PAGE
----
Hamilton says it’s definitely become harder not only to compete on the shelf for that customer attention, but also to get the attention from wholesalers. Their products need to perform in market.
“The past two years have been the toughest beer market in the past decade,” Hamilton says. “We’re feeling the same pressures many other regional craft brewers are.”
Key turning point?
Moving away constant new beers and focusing on core seasonals.
“One thing we’re doing now is offering beer as seasonals. In the past, we were doing what a lot of other outfits were and turning and burning new beers all the time. Now that we have a dedicated sales staff, those guys were asking for more opportunities to build permanent placements and relationships with seasonal products.”
These seasonal and rotating 12-pack offerings have been huge.
“We were a little slow on the draw with our summer seasonal The Great Kolsch Affair: Blood Orange,” Hamilton admits. “Had we been quicker, we would have been able to run an unprecedented (for us) 90 BBL of that beer. Also, the 12 packs and variety packs are really helping us out in the grocery and independent off-premise retailers.”
Paradox’s strategy will continue to evolve as “we get smarter on the sales and distribution side.”
“We have really started to ask why any beer we produce may or may not deserve a spot on a retail shelf,” he says. “Even if the beer isn’t something we envision for distribution to retail, it doesn’t mean we don’t produce that beer, it may be a brewery only or limited distribution beer.”
BTW: Paradox does still have a few small 10 BBL tanks for fun tasting room beers.
How to survive the next 10 years? Keep asking key questions
The nationwide number – 10,000+ breweries – is one thing, but New York State has the second most breweries of any other state (behind California). That puts a finer point on things. How does one keep up in such a market?
“What we’re doing is making the changes we need to in order to hopefully bring some new customers into the segment and really put some deep thought into our go-to-market sales and marketing strategies,” Hamilton says.
Paradox recently partnered with some of the best consultancies in the business (Trampoline Design out of Glens Falls for branding and PR, Bump Williams Consulting out of Connecticut for sales and retail strategy and training). Right out of the gate, these consultations showed tangible benefits.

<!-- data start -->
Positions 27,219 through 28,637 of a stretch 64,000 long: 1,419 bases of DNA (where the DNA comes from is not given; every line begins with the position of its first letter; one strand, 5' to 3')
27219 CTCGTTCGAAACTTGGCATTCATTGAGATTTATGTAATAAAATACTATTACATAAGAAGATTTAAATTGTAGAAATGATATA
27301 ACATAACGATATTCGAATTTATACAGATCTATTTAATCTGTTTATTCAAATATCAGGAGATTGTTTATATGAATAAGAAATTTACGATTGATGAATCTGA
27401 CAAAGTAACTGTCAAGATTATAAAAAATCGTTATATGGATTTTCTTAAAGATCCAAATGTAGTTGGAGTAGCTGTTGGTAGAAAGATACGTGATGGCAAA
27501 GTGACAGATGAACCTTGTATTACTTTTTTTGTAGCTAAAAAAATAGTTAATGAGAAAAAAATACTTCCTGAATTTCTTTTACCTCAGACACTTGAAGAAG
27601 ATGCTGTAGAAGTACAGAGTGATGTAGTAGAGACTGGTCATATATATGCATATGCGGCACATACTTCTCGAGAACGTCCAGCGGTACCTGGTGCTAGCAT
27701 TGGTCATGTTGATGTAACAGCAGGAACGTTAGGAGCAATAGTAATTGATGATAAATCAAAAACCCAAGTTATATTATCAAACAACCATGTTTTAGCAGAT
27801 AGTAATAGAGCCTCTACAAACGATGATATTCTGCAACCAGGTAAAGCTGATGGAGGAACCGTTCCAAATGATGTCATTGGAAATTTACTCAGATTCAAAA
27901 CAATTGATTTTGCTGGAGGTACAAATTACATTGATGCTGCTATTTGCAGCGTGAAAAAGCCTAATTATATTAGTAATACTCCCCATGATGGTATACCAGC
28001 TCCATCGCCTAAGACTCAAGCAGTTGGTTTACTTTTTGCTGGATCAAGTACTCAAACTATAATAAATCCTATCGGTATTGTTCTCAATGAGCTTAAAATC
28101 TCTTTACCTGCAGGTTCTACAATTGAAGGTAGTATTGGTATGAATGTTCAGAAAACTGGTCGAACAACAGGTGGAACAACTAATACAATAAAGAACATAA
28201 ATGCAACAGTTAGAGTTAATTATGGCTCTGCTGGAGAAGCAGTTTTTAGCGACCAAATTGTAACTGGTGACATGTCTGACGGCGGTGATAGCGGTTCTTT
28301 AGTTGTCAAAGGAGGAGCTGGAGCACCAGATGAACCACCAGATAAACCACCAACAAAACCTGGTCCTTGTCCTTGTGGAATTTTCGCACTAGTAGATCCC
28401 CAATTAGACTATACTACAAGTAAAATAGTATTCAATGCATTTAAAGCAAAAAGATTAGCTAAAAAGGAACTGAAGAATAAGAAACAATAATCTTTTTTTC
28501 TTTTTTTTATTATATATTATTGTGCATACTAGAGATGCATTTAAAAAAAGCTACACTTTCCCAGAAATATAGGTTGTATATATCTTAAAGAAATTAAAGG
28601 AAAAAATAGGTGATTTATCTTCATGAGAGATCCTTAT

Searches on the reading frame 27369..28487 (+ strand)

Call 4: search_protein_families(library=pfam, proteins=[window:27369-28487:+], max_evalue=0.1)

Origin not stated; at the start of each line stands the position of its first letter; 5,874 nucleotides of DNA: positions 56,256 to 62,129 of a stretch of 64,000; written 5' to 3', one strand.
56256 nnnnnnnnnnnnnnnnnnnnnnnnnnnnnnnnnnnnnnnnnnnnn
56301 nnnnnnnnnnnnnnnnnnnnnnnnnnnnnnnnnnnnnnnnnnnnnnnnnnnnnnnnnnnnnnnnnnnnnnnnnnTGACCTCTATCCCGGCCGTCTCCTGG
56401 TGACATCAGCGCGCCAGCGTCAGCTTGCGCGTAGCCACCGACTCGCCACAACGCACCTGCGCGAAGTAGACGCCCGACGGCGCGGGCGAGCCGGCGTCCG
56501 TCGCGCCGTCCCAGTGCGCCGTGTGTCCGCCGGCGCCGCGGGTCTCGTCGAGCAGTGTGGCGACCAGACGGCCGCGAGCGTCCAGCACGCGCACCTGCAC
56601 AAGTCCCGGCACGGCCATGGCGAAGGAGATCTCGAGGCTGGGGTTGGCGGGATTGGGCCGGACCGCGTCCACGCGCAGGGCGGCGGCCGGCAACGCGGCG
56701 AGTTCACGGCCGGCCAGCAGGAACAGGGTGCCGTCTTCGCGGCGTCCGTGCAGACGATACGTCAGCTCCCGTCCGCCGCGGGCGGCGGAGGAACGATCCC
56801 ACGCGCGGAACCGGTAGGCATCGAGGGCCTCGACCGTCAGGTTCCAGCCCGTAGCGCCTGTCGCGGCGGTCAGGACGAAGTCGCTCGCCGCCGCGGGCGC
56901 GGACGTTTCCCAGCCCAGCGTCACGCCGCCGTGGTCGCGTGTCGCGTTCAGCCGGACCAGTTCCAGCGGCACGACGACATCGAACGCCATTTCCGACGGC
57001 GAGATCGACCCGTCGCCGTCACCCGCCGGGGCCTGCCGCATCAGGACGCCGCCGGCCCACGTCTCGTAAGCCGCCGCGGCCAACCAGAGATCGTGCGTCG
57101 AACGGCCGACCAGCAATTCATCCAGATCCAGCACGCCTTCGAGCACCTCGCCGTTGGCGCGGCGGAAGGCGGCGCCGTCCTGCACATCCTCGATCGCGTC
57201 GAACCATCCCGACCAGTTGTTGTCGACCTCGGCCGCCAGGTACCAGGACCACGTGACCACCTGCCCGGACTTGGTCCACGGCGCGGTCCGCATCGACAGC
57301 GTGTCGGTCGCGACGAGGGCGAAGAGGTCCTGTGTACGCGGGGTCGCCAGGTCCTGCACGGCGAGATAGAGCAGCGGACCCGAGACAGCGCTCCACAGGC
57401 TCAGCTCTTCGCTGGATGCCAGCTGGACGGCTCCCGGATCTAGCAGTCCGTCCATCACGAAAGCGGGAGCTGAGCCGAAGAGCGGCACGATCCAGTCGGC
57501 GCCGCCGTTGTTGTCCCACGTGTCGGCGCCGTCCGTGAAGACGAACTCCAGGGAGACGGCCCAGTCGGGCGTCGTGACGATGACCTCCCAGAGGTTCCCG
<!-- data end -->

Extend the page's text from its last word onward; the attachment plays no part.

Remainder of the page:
“Trampoline has been helping us update our look and feel,” Hamilton says. “We danced around the idea for a few months. Part of this process was deciding on a very specific target market and making sure everything we are doing is with the intention of speaking to that demographic.”
What needed to change?
“We had a feeling we needed to get away from the Adirondack-style branding in order to make sure were relevant in markets away from home. We don’t need to scream about being in the Adirondacks because we’re here providing jobs for local folks every day; it’s already a part of who we are.
“What we do need to do is let everyone know that we are a high-tech, modern, purpose-built facility that’s cranking out world-class beer. Our new look reflects that, and our new packaging designs will as well.”
From 2013 to now, Paradox has changed just about everything but its name. That’s not a bad thing!
It’s both the natural evolution of a homebrewing hobbyist turned professional, real-world business, and what’s generally needed in such a fast-changing, hyper competitive market.
But, hey, new logo or old logo, old name or new name, the true vision remains the same:
“I do want to make sure everyone knows that the liquid in the can is the same thing you have come to love and expect out of us.”
Cheers to 10 years! If your brewery is turning 10 and wants to cheers, drop me a line at [email protected]. Tell me your story …
• What’s changed over the last 10 years?
• Key turning points or decisions to note?
• Are you making any changes to prep for the next 10?
Here are some more Cheers to 10 Years features: